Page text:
That update was only a week old at worst.
    And the MB maker had a newer MB (about a week old) that was said to
    work properly, but the seller would not do an exchange; the MB maker
    only replaces MBs under a warantee basis and also will not exchange for
    the newer MB.

    And Linux will *not* support programs written for XP, programs that
    are not available any other way and no equivalent(s).
  14. Robert Baer

    Robert Baer Guest

    *No* OEM OS..
    I made a DOS boot floppy, added the downloaded FLASH utility and the
    downloaded BIOS beta update; booted from the floppy and followed the
    yellow brick road.
    Are you saying that the utility may have messed something up in the BIOS?
  15. Robert Baer

    Robert Baer Guest

    Two different people, three different times, no communications as to
    procedure used, and the *SAME* problem occured.
    Methinks you are incorrect.
  16. Jamie

    Jamie Guest

    what i am saying is, people like DELL, Gateway etc.. at one time in the
    past and i don't know if they still do it? Use to load the Flash on the
    BIOS with additional info that their OEM restore CD would read on boot
    up or, if you try the install directly to see if the proper ID was
    in the Flash before it would let you install that OEM CD on the machine
    other wise, you couldn't use that CD in any other PC.
    Updating the Bios sometimes screwed this up.

    What you should try to do is this, if stated that you were able to
    create a boot able disk to install the bios update? Did you try to run
    run a CD driver and run the set up program from the CD at that time?
  17. Robert Baer

    Robert Baer Guest

    Ahh.. Smell, E-Machines and HP were noted for that "proprietary"
    stuff; the hard drives were also "wired" and replacing one would give
    an unusable computer.
    These were "white box" units assembled from components bought from
    various sources (well, the box, video card, power supply, HD, DVD came
    from a different source than the "bundled" MB, CPU and RAM.
    I did think of trying a CD driver, but did not have the critical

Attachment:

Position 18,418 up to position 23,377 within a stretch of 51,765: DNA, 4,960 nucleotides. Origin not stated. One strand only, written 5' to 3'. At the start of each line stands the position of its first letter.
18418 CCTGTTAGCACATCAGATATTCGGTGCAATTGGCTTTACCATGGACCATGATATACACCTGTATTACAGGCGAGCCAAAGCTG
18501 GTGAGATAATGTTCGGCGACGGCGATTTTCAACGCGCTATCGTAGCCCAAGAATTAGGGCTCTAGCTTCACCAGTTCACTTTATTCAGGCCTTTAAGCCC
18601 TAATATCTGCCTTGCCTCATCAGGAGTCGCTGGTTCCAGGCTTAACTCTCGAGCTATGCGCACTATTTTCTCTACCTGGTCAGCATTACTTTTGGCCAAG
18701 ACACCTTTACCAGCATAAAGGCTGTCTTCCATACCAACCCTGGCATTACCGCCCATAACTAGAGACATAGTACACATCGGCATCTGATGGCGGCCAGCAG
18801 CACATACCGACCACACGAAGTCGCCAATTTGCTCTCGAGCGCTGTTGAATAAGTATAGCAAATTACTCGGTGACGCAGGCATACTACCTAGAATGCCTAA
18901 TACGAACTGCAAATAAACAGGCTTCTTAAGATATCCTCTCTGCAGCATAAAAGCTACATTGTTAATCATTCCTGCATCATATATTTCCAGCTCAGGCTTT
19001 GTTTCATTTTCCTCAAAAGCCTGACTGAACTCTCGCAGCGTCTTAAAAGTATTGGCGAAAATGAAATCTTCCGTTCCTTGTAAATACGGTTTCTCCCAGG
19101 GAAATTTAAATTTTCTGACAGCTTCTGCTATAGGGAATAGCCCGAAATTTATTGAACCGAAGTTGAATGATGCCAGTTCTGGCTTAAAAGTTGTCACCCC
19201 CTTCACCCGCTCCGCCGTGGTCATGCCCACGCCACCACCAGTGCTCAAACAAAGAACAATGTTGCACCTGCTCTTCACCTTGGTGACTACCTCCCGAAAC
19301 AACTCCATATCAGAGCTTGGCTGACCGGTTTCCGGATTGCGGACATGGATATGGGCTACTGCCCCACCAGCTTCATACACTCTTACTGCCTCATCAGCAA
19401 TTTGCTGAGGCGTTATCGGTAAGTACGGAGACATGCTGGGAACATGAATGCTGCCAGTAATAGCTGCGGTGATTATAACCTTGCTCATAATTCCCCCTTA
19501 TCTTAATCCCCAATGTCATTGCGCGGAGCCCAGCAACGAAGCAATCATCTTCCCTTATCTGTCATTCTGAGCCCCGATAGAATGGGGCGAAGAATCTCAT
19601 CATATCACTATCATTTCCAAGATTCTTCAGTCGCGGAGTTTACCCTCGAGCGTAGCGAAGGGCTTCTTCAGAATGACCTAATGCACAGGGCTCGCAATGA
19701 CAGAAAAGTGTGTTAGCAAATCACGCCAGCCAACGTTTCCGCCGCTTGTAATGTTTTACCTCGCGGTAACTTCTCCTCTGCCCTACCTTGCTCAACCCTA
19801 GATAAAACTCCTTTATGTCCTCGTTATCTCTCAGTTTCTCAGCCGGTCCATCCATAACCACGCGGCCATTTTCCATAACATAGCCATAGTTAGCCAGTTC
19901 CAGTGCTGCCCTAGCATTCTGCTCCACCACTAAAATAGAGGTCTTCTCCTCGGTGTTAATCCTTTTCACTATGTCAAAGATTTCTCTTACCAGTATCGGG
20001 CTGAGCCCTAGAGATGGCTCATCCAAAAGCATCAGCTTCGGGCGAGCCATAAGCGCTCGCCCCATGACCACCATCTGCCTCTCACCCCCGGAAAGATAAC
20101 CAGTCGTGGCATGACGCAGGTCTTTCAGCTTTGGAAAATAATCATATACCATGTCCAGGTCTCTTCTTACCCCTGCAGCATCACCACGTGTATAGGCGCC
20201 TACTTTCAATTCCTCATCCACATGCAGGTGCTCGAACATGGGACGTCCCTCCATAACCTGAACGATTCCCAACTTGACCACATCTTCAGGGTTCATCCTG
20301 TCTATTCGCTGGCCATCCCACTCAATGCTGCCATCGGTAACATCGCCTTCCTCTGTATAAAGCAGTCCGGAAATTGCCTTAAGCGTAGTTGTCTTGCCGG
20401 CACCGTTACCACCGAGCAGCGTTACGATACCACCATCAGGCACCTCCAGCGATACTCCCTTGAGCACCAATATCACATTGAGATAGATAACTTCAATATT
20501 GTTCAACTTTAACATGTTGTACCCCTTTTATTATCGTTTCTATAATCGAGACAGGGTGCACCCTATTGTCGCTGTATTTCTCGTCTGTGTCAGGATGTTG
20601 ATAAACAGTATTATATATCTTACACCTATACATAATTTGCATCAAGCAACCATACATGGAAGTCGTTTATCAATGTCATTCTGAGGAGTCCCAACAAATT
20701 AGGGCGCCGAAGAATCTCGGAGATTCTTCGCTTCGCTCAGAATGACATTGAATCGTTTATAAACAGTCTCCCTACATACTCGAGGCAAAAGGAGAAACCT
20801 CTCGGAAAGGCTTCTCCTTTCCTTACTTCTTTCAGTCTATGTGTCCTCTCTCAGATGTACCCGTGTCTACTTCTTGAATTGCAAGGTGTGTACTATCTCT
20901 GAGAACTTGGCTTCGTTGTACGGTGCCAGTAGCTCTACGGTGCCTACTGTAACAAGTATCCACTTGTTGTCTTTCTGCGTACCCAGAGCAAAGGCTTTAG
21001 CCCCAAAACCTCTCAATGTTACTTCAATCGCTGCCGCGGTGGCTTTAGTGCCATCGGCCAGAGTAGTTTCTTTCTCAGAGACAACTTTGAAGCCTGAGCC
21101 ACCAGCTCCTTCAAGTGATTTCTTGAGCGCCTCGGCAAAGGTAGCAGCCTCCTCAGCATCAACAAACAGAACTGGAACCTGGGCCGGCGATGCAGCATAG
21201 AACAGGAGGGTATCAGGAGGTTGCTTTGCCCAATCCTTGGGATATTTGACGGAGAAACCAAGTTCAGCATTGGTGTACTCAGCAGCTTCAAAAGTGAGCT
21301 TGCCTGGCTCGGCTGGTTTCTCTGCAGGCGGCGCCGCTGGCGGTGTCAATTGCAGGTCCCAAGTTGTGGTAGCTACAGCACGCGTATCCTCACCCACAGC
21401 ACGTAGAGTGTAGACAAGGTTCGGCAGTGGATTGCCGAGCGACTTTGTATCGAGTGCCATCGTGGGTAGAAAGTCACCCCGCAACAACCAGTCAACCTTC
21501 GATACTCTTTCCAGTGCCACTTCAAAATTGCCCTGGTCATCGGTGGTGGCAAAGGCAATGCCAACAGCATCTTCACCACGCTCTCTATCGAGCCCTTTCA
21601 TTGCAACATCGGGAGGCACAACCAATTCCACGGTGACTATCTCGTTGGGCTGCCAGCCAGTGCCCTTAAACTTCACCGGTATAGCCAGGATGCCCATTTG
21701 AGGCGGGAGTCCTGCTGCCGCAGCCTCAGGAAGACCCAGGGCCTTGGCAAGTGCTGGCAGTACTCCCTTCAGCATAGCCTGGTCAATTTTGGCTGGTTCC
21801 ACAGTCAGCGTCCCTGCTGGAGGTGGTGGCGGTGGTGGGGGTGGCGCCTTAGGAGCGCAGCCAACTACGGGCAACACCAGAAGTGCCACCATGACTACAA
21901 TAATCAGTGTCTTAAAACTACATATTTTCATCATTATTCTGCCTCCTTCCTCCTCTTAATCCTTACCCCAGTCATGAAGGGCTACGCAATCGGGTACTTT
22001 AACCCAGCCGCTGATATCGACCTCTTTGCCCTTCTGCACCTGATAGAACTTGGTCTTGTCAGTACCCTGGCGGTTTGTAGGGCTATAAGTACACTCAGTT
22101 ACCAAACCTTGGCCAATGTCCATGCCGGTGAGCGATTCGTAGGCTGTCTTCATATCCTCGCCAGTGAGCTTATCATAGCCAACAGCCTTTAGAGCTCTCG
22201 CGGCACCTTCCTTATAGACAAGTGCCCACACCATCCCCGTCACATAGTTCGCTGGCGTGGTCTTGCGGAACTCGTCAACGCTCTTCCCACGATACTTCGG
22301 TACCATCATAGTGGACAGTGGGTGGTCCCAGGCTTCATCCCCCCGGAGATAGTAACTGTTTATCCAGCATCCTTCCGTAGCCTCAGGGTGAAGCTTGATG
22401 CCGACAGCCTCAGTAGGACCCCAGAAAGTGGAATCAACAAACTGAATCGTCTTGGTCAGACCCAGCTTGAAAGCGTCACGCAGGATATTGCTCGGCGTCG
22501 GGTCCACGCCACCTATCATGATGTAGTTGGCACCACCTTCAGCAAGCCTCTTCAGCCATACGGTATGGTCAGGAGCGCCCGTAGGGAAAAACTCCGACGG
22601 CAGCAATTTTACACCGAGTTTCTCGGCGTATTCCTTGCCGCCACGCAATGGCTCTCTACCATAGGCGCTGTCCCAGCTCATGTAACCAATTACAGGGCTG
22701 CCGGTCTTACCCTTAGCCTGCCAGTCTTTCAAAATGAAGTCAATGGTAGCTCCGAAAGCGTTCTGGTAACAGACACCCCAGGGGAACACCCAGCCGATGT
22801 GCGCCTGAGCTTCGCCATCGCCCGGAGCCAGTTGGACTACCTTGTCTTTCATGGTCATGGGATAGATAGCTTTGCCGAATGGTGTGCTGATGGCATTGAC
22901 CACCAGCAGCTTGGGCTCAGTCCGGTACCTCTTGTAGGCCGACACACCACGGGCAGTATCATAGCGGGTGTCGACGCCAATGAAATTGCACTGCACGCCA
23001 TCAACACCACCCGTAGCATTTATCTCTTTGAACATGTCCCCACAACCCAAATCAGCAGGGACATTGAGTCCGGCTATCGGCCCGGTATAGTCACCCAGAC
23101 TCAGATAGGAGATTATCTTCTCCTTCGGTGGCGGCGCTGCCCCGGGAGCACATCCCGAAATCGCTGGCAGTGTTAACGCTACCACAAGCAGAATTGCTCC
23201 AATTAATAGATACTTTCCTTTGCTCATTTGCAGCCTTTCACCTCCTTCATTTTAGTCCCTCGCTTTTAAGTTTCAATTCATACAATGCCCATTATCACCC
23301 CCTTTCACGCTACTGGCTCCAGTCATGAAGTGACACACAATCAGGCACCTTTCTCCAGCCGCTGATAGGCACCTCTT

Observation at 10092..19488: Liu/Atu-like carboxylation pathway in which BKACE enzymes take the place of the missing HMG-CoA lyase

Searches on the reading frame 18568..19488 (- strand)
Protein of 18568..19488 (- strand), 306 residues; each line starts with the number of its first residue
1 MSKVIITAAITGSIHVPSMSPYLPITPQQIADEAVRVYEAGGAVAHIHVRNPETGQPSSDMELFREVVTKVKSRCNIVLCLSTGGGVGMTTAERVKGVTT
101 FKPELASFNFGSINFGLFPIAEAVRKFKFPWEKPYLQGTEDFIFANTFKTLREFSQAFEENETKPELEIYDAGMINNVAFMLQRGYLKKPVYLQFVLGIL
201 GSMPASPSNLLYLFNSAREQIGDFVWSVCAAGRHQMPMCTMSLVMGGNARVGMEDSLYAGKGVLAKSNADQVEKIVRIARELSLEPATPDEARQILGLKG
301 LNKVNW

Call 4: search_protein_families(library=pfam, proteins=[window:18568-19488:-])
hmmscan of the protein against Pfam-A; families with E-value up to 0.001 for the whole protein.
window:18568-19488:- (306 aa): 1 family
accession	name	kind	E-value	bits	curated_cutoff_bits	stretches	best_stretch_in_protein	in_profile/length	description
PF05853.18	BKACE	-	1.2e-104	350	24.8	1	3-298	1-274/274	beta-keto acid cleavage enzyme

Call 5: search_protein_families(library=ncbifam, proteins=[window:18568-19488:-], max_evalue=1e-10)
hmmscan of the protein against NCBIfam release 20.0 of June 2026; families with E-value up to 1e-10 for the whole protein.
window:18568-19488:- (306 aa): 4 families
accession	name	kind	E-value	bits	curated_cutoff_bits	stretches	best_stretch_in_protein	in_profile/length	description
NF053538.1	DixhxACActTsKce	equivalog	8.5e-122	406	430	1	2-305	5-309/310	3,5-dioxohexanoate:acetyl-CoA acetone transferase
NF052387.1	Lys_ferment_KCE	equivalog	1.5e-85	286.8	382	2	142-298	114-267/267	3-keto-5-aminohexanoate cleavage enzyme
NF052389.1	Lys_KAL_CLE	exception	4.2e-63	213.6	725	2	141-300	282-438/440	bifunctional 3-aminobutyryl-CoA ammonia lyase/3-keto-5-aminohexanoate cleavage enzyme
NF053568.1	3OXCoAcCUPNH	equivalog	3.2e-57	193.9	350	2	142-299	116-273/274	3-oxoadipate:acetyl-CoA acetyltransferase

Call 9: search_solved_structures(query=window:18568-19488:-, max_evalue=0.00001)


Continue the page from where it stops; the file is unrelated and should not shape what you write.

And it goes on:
parts of the MSCDEX drivers (since it was DOS).
    I am pretty sure that would work.
    Now i am 500 miles away from the site where these problems exist.

    The CD driver scheme is an excellent idea, and i think i better
    e-mail that support to the friend i tried to help; that would make
    things much easier.

  18. I use the original 20 GB from a Etower 733 MHz computer with windows
    ME to test lots of motherboards, and has never refused to work. Each
    restore CDROM, on the other hand, looks for a certain emachines bios. I
    have collected a number of OEM restore disks for different brands and

    Service to my country? Been there, Done that, and I've got my DD214 to
    prove it.
    Member of DAV #85.

    Michael A. Terrell
    Central Florida
  19. me

    me Guest

    I can't agree with that. I have run XP on machines from a 200 MHz
    Pentium up to 2.4 GHz P4s. Also dos and windows 3.1 on athlon 1.1 GHz and
    P4s. Also linux and lindows on same machines. (yes, too much free time)
    Though newer stuff does not ususally come with drivers for dos and older
    windows (95/98).
  20. Actually, you are quite wrong. Vista works just as well on current
    machines. The only thing is you cant run the new 'aero interface'
    unless you have a video card with a shitload of ram. No one really
    cares much because it is just marketing wank anyway.

    However, if you try run it up on your old P500 with 128mb ram then
    dont bother. Stick with win95 or linux.